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There is no evidence to support Republican arguments that cutting corporate and small-business taxes will boost the economy or create jobs, says Gerald Epstein of UMass Amherst. “In the end, the only ones that, of course, are going to gain are the corporations”

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GREGORY WILPERT: Welcome to The Real News Network. I’m Gregory Wilpert coming to you from Quito, Ecuador. Last week Senator Ted Cruz and Senator Bernie Sanders debated Donald Trump’s tax reform proposal. One of the more hotly contested issues during the debate was how the federal government can support businesses by cutting taxes. Joining me to analyze how the Trump tax reform proposal would affect businesses is Gerald Epstein. Jerry is Professor of Economics at UMass Amherst and he’s the co-director of the Political Economy Research Institute at UMass Amherst. Thanks for being here today, Jerry. GERALD EPSTEIN: Thanks for having me. GREGORY WILPERT: Let’s start, first of all, with this response from Ted Cruz to a question about corporate taxes. KELSEY YARZAB: Senator Cruz, I come from a middle-class family and I worked hard in high school to get into a competitive college but, even after academic scholarships, my parents and I are still struggling to afford my education and that’s without indirect costs. It’s hard, then, for families like mine to see the benefits of cutting corporate tax rates and reattempting trickle-down economics when that hasn’t been a long-term solution for the middle class in the past. How would you justify cutting the corporate tax rate by 15 percent, but only barely making a dent in the tax rate for middle-class Americans? TED CRUZ: Kelsey, thank you for your question and congratulations on your studies. Look, I understand the frustration. And you know what? There are a lot of young people who feel frustrated. You’ve probably got student loans. I know when I was in college, I had about $100 grand in student loans and wasn’t sure how to pay for them, because my parents had declared bankruptcy when I was in high school. I understand that’s hard. You asked why cut the corporate taxes for a young person, I’ll give you the single best reason, because when you graduate, you want a job. GREGORY WILPERT: Ted Cruz goes on to claim that every time there have been corporate tax cuts, the economy boomed, specifically mentions the tax cuts under Reagan in the 1980s and under George Bush in the early 2000s. What’s your response to this claim, which has been an old claim, obviously, since Republicans have been making these arguments in favor of corporate tax cuts, that we need to because the corporations will otherwise go elsewhere? What’s your response to this, Jerry? GERALD EPSTEIN: First of all, it’s not true in terms of the experience and it’s also, there’s no basis for the argument. Look, if you cut any kind of taxes, that’s going to put more money in the pocket of somebody and they’re, in the short run, going to spend it on something. What we know from corporate tax cuts is they mostly spend it on more kinds of speculation, buying back stock. Rarely do they spend most of it on new investment, especially if you’re in a situation like this now, where interest rates are already extremely low. Most corporations are sitting on piles of cash. If you really want to get a short-run boost of a tax cut, you really should give it to working-class people, because it’s well known that they spend it all on consumption and that will boost the economy. The longer term issue is, what kind of tax cuts or what kind of tax policy do you want to make the system fairer and to generate long-term, high-paying jobs? To answer the question of this person who was asking about her student loans, once they make all these $1.5 trillion in tax cuts, then they’re going to come after spending on things like Pell grants. That’s what Bernie Sanders said, subsidies for education. In fact, people like the person who asked the question are going to certainly end up getting hurt in the process. GREGORY WILPERT: What about the argument that if countries don’t lower corporate taxes, the corporations move elsewhere? In other words, we need to lower taxes for corporations so that they stay in the United States or at least don’t try to shelter their money in tax havens. What can be done to prevent this kind of capital flight? GERALD EPSTEIN: The Trump proposal, they’re very opposed to amnesty, amnesty for Dreamers, for immigrants, but they love tax amnesty. They want to give amnesty to all these corporations that have been dodging paying taxes by keeping their profits in various kinds of havens. The most legal of these havens is what’s called this tax deferment and they keep their money in separate accounts. They say all this money is being held overseas but, in fact, it’s not really being held overseas. It’s just being held in a separate account. More than half of it is held in New York and other financial centers in the U.S. They can borrow from that money, but they avoid having to pay taxes on it. Now what the Trump Administration wants to do is give a tax amnesty, saying, “Bring the money back.” It’s already here. “We’ll cut the taxes so that you’ll invest it in job-creating growth here in the United States.” In fact, we know, and Kimberly Clausing and others have written important studies about this, we know that the last time they did this in 2004, what the corporations did mostly was use them to buy back stock to raise their stock prices so that they could give higher money to their stockholders and also to the CEO’s, who had options on buying stock. The thing is about this tax amnesty and attempt to cut corporation income taxes, it’s really just a fraud. They keep saying that the U.S. corporate tax rate is 35 percent and among the highest in the industrialized world, but we know that with all these kinds of tax loopholes and many others, the average corporate tax rate is really, that they pay, is only 14 percent. You have these big companies like Apple and Google and others, by shopping around and getting tax breaks all around the world, they pay maybe six, seven percent at most. Some don’t pay anything at all. What the Trump administration is going to do with this tax cut for corporations is lead to a massive beggar-thy-neighbor, race-to-the-bottom round of tax cuts around the world. They’re going to cut taxes on corporations, then Europe is going to cut taxes on corporations, less developed countries will cut taxes even further. In the end, the only ones that, of course, are going to gain, are the corporations. GREGORY WILPERT: Let’s turn to the question about small businesses now. Here’s Bernie Sanders’ response to the question about taxes levied on small businesses. MARK HAGAR: One element of this plan calls for a reduction in the tax rate for small businesses like mine, who are already taxed at a higher rate than our corporate counterparts. BERNIE SANDERS: Yes. MARK HAGAR: Can you clarify for me- BERNIE SANDERS: Sure, look- MARK HAGAR: How that’s disastrous or- BERNIE SANDERS: No [crosstalk 00:07:09] but here’s the point, Mark, and you make a good point. Small businesses are struggling with federal, state, local taxes. I got it, and we want to help small businesses. Mark, what this particular bill does, as I mentioned earlier, 80 percent of the benefits go to the top one percent, not to you, not to small businesses, and $269 billion go to the top two-tenths of one percent. We can, we come together in a bipartisan way, and said we need to help small business. Yeah, I think you do need help, and I’m there for you. Please, as a nation, we’ve got to look at your issues as a small business person in a different way than we look at the needs, or the so-called needs, of the Koch brothers and billionaires. That make sense to you? MARK HAGAR: Sure. GREGORY WILPERT: I think we need to clarify this a little bit because right now small business owners that register as what’s called a pass-through corporation, they pay at the individual tax rate and, if they do well, that would be the highest tax bracket at 39 percent. This is obviously slightly higher than the current corporate tax rate, and Trump’s proposal would allow businesses that are pass-through corporations to take advantage of paying only 25 percent at the most. What’s your response, Jerry, to this kind of argument that the small businesses are being excessively taxed in this sense, even more than corporations as Sanders mentioned and the questioner mentioned? Wouldn’t it be fair to tax businesses lower than is currently the case since they supposedly create something like two-thirds of new jobs in the United States? GERALD EPSTEIN: I think it’s important to note that most small businesses pay less than this 25 percent already. They pay, Paul Krugman showed that, and using other analyses at the Tax Policy Center and other places, that most of these small businesses actually pay taxes already below 25 percent. What that means is that this so-called pass-through tax cut to 25 percent is really designed for the largest wealth-holders, the largest businesses, large individual proprietors, who are then going to — and they pay more than 25 percent — so they’re going to design various kinds of tax schemes to make their income look like it’s tax pass-through to these other smaller entities, and they’re going to end up getting a huge tax cut. Bernie Sanders is absolutely right, that the lion’s share of all this is going to go to the largest businesses and that includes, of course, President Trump himself, who is going to get, as David Cay Johnston and others have pointed out, hundreds of thousands of dollars in tax cuts. Jared Kushner and Ivanka Trump are going to get perhaps millions of dollars in tax cuts. This is a way to design a tax system so that the wealthiest, through designing these kinds of pass-through entities, are going to make a bundle of money on this. Most small businesses really aren’t going to come out ahead. The same kind of argument is often used to get rid of the estate tax as well. GREGORY WILPERT: Actually, that’s the next one that I want to touch on, which is the estate tax, which they argue also will affect, that is, getting rid of the estate tax, will positively affect small businesses. TED CRUZ: To be honest, the death tax is, at the end of the day, it’s not about you or your kids. It’s about the thousand workers you said you employ. If you don’t want to hand the business over to your kids, if you want to shut it down and lay those workers off, that’s your choice. If you want to give the money to charity, God bless you. That is a wonderful thing to do, but I’ll tell you, it’s a terrible thing for those workers who are relying on that pay check to feed their kids, to pay their mortgage. What the death tax does is, other business owners like you, when they pass the business on, the simple fact that you die means you’ve got a massive tax bill that the only way to pay for it is to lay those people off. The first question that was asked about as a young person, “Why should I care?” Young person may be saying, “Well, gosh, death tax,” when you’re 19 or 20, you think you’re going to live forever, “Why do I care about the death tax?” You care about it if you want to be one of those thousand employees, if you want to have an opportunity to grow in a small business, and small businesses provide two-thirds of all new jobs. GREGORY WILPERT: First, let’s clarify one thing. During the debate, Sanders and Cruz mentioned very different statistics on how many people and how many estates would be affected by this. Let’s first get that out of the way. Does the estate tax affect a significant number of small businesses? The thing is, it has been mentioned that it’s only businesses that are, estates that worth $5.5 million or more. How many small businesses would be affected by this when they pass from one generation to another? Do you have an idea, Jerry? GERALD EPSTEIN: I don’t know the precise number, but the estimates are that it’s really very low, that most small businesses are below the $5.5 million threshold. By the way, small businesses don’t create two-thirds of new jobs, two-thirds of workers work in small businesses. They’re not necessarily the most dynamic businesses but, anyway, small businesses feel under a lot of pressure in today’s economy, just like working-class people do and poor people do. Most of them are not at the $5.5 million level. They won’t be subject to the estate tax, relatively small numbers are. Of course, it’s a total sham to call it the death tax, because 99.9 percent of the people, when they die, they don’t pay this tax. It’s a mogul tax, it’s a rich person’s tax. It is the estate tax. This tax is going to affect just the really, really, the top ten, top one percent of the population. It’s not going to create more jobs, it’s just going to help sustain the oligarchy of the very wealthy, who are more and more solidifying their political and economic control over our economy. GREGORY WILPERT: What about the argument that even though it only affects the top one-tenth of one percent of households, what about the argument that when they do die, that they will have to sell their business or go out of business in order to pay that tax? What’s your response to that argument? GERALD EPSTEIN: There’s for evidence of that. They just pass the business and the liability along to their children if they want, and there are many different ways that these businesses can afford to pay a tax. They can borrow money, they stretch it out over time. There’s just no evidence that there’s a large number of these people right at the $5.5 million level, small businesses, that end up having to go out of business in order to pay the tax. GREGORY WILPERT: We’ll probably come back to you once we get more information about the details of this tax plan, but we’ll leave it there for now. I’m speaking to Gerald Epstein, Professor of Economics at the Political Economics Research Institute at UMass Amherst. Thanks, Jerry, for joining us today. GERALD EPSTEIN: Thanks a lot. GREGORY WILPERT: And thank you for watching The Real News Network.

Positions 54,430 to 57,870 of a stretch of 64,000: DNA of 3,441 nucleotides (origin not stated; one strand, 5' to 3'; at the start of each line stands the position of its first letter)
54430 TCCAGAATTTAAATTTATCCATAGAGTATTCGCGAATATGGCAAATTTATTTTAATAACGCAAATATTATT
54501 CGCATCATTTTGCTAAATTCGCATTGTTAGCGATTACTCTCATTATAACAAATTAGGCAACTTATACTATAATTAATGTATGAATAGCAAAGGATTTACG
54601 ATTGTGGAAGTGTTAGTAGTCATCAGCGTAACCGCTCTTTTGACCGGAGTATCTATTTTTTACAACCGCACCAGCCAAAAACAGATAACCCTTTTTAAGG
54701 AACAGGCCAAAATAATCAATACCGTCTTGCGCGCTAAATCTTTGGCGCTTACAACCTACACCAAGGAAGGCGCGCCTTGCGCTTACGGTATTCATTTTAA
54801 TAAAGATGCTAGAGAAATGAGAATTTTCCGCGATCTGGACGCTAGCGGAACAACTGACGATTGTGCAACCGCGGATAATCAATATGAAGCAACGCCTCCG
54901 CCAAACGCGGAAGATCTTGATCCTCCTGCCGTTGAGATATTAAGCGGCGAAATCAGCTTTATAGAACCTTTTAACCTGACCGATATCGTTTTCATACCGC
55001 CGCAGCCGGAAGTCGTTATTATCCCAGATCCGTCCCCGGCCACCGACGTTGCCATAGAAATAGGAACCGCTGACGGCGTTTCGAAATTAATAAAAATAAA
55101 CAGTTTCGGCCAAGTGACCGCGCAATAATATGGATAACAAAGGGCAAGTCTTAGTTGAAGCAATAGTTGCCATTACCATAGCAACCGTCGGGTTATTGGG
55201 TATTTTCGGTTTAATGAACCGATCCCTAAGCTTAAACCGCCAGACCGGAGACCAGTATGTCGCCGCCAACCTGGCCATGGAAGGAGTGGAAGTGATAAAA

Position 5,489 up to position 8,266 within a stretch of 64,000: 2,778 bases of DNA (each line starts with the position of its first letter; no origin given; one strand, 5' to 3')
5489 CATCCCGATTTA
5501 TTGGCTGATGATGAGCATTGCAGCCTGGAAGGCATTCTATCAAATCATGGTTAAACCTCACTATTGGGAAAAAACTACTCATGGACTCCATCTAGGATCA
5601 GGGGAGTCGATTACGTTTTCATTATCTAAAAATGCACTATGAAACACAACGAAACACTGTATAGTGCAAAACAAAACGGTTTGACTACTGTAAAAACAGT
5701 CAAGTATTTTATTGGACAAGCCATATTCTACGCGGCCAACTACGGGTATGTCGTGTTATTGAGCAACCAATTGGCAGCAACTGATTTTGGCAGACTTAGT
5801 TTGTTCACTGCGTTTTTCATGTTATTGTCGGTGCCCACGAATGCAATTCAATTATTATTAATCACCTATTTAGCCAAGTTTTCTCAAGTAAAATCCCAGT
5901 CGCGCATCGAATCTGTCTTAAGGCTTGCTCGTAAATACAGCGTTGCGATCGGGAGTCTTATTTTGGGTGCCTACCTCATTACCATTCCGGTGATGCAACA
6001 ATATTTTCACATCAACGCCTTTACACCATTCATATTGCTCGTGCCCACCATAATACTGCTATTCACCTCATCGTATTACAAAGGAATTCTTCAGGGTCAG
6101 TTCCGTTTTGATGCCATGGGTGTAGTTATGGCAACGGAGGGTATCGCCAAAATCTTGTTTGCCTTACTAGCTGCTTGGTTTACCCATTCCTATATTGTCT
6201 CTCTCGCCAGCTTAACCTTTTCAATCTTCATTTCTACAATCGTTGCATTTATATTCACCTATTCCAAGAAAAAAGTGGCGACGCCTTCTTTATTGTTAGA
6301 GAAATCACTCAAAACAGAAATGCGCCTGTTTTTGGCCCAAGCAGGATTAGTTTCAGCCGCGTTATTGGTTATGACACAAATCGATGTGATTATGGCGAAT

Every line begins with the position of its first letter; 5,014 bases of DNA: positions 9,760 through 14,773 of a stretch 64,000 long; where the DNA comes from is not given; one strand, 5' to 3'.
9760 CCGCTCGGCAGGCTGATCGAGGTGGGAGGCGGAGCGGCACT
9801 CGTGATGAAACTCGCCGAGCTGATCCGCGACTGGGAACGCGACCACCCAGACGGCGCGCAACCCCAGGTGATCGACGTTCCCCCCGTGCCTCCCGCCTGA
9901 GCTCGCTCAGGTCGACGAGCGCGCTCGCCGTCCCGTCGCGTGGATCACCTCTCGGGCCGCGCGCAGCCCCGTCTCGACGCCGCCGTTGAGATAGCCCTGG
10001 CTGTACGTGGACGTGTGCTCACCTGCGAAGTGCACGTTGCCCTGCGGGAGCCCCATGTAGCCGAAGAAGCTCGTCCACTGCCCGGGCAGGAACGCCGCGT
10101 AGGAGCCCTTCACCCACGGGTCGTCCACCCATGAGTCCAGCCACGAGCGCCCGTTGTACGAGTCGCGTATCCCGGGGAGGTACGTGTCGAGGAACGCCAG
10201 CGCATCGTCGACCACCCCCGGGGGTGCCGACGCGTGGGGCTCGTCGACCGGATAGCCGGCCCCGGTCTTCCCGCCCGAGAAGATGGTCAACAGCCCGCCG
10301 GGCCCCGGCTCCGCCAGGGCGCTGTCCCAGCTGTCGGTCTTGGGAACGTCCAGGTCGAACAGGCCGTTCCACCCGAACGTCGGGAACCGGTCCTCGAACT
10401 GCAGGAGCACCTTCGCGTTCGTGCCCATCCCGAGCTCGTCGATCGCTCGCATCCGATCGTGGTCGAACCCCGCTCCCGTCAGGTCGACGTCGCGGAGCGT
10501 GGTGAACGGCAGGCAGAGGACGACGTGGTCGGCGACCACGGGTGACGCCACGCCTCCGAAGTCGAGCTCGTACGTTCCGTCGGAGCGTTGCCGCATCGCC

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Gerald Epstein is co-director of the Political Economy Research Institute and Professor of Economics at UMass Amherst.